John 14:1-4

Nik Hookey looks at popular beliefs and what the Bible actually says.

Nik Hookey
Nik Hookey

What do you think of when people talk about the Christian hope of heaven?

Maybe you think of a time following death, when all those who are Christians will be transported away to a heavenly place, maybe furnished with fluffy clouds, where you will sit like an angel, plucking a harp and looking serene for all eternity.

This horrible physical earth, with all its problems, will have disappeared, and everything will be, well, heavenly.

This is the kind of popular Christian belief that many people share. Many will say, of course, there won't really be fluffy clouds and harps. But the view persists that the earth will pass away and Christians will fly off to a spiritual place called heaven, where they will spend eternity in God's presence.

The problem is that this is a very recent understanding of the Christian hope and doesn't really fit with what the Bible says.

The Bible doesn't talk about the earth passing away, and Christians going to heaven. Rather, at the end of Revelation, we read about heaven coming down to earth, and transforming the earth to be the place where God's rule is known.

When the Bible speaks of heaven, it is more a description of a place where God's rule is known completely. In a sense, the story of Eden is a story of the loss of heaven - human rebellion means that earthly rule has taken the place of God's rule, or the kingdom of heaven.

Jesus in the gospels announces that the Kingdom of Heaven is at hand. He is announcing that God's rule will return - seen in Jesus Himself, who is completely submitted to the rule of heaven, and in lives and nature beginning to be transformed through His ministry.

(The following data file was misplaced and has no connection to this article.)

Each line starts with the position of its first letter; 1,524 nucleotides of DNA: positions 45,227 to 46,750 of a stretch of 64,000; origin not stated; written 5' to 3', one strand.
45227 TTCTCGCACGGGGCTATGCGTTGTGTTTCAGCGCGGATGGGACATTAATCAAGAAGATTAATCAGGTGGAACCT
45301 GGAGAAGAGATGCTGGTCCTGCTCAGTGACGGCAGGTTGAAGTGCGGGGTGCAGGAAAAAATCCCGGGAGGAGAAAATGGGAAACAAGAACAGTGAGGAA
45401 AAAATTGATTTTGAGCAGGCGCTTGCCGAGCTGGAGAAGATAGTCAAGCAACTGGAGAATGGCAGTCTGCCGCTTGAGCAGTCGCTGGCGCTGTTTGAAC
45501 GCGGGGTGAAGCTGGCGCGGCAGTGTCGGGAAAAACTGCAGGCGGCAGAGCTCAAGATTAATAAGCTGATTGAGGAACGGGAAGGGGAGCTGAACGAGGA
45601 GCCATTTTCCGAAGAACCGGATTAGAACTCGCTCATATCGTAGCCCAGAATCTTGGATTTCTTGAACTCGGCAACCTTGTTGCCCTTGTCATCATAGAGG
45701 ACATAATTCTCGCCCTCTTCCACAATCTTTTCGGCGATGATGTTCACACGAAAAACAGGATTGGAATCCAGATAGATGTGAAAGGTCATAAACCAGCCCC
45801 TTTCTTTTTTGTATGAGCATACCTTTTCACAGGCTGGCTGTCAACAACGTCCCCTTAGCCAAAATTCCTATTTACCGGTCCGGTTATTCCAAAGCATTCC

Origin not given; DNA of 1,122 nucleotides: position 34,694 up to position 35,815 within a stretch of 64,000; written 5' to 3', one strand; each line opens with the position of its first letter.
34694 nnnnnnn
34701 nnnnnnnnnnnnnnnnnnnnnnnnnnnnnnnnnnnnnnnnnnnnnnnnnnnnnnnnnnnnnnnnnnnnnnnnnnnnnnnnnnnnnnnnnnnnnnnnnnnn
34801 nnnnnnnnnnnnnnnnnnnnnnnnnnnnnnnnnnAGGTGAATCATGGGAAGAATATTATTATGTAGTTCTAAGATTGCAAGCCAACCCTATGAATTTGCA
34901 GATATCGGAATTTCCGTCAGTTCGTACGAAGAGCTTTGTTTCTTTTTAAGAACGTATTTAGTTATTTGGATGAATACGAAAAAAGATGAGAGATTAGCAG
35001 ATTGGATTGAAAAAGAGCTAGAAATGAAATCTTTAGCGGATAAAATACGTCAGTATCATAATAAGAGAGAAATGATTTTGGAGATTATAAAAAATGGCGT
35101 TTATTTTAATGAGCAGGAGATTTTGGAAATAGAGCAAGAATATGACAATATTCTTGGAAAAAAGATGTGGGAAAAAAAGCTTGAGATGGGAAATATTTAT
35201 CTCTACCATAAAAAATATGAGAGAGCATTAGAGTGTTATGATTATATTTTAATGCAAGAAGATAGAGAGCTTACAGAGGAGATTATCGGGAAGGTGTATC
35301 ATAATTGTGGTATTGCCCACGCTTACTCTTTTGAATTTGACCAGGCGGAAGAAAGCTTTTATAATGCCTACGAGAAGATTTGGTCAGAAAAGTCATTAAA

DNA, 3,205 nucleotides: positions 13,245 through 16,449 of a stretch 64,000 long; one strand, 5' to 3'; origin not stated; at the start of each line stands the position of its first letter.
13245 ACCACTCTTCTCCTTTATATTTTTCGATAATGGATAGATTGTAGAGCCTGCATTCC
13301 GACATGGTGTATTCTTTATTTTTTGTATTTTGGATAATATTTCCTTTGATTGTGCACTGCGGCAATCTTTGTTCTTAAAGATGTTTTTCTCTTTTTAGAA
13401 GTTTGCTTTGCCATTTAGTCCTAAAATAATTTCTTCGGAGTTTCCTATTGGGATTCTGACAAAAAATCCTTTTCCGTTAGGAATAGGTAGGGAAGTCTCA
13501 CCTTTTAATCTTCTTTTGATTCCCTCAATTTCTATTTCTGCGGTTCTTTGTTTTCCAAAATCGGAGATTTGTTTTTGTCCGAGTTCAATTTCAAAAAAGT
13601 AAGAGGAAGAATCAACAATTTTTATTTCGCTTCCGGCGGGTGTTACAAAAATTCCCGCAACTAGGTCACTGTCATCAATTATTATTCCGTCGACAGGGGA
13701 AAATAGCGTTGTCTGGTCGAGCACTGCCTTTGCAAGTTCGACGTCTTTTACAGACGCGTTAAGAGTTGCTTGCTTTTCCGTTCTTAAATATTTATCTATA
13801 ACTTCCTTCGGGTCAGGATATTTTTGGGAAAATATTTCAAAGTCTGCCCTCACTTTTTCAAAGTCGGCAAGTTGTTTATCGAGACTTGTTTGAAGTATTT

The Bible also talks about resurrection. Not just Jesus' resurrection, but somehow that His followers will share in that resurrection. So how does that fit in? Is resurrection simply about us having a transformed life now?

The clues are in Jesus' resurrection. It is a different kind of body. He can appear and disappear. He is recognised, but also not recognised. But is a physical body. He can eat and drink. So our resurrection must be similar.

Earlier I said that the Bible doesn't talk about Christians going away to heaven. But what about the thief on the cross? Jesus says to him, "This day you will be with me in paradise." How does that fit in?

Paradise is an old world meaning a garden, and it is about a place of rest. Paul sometimes talks about Christians having fallen asleep. Jesus tells a parable about Lazarus being in "the bosom of Abraham".

All of these are saying the same thing. When Christians die, we're told that Jesus will come and meet us and take us to a place that he has prepared for us. (John 14:1-4) This is variously described as paradise, or my father's house, and others.

After while, Jesus will return to the earth. At that time, heaven will be reunited with the earth, and the present earth will be transformed as God's reign is known everywhere.

At that point, those who have died will face judgement, where wrongs will be put right. Those who have trusted in Christ will be resurrected, and given new, wonderful bodies. We will live physical lives, with no more pain, sickness, tears or dying. And the new earth will the best possible version of all that we know now. The new heaven and new earth.

So: no floating around on clouds. But a wonderful life with the perfect rule of God. CR

The opinions expressed in this article are not necessarily those held by Cross Rhythms. Any expressed views were accurate at the time of publishing but may or may not reflect the views of the individuals concerned at a later date.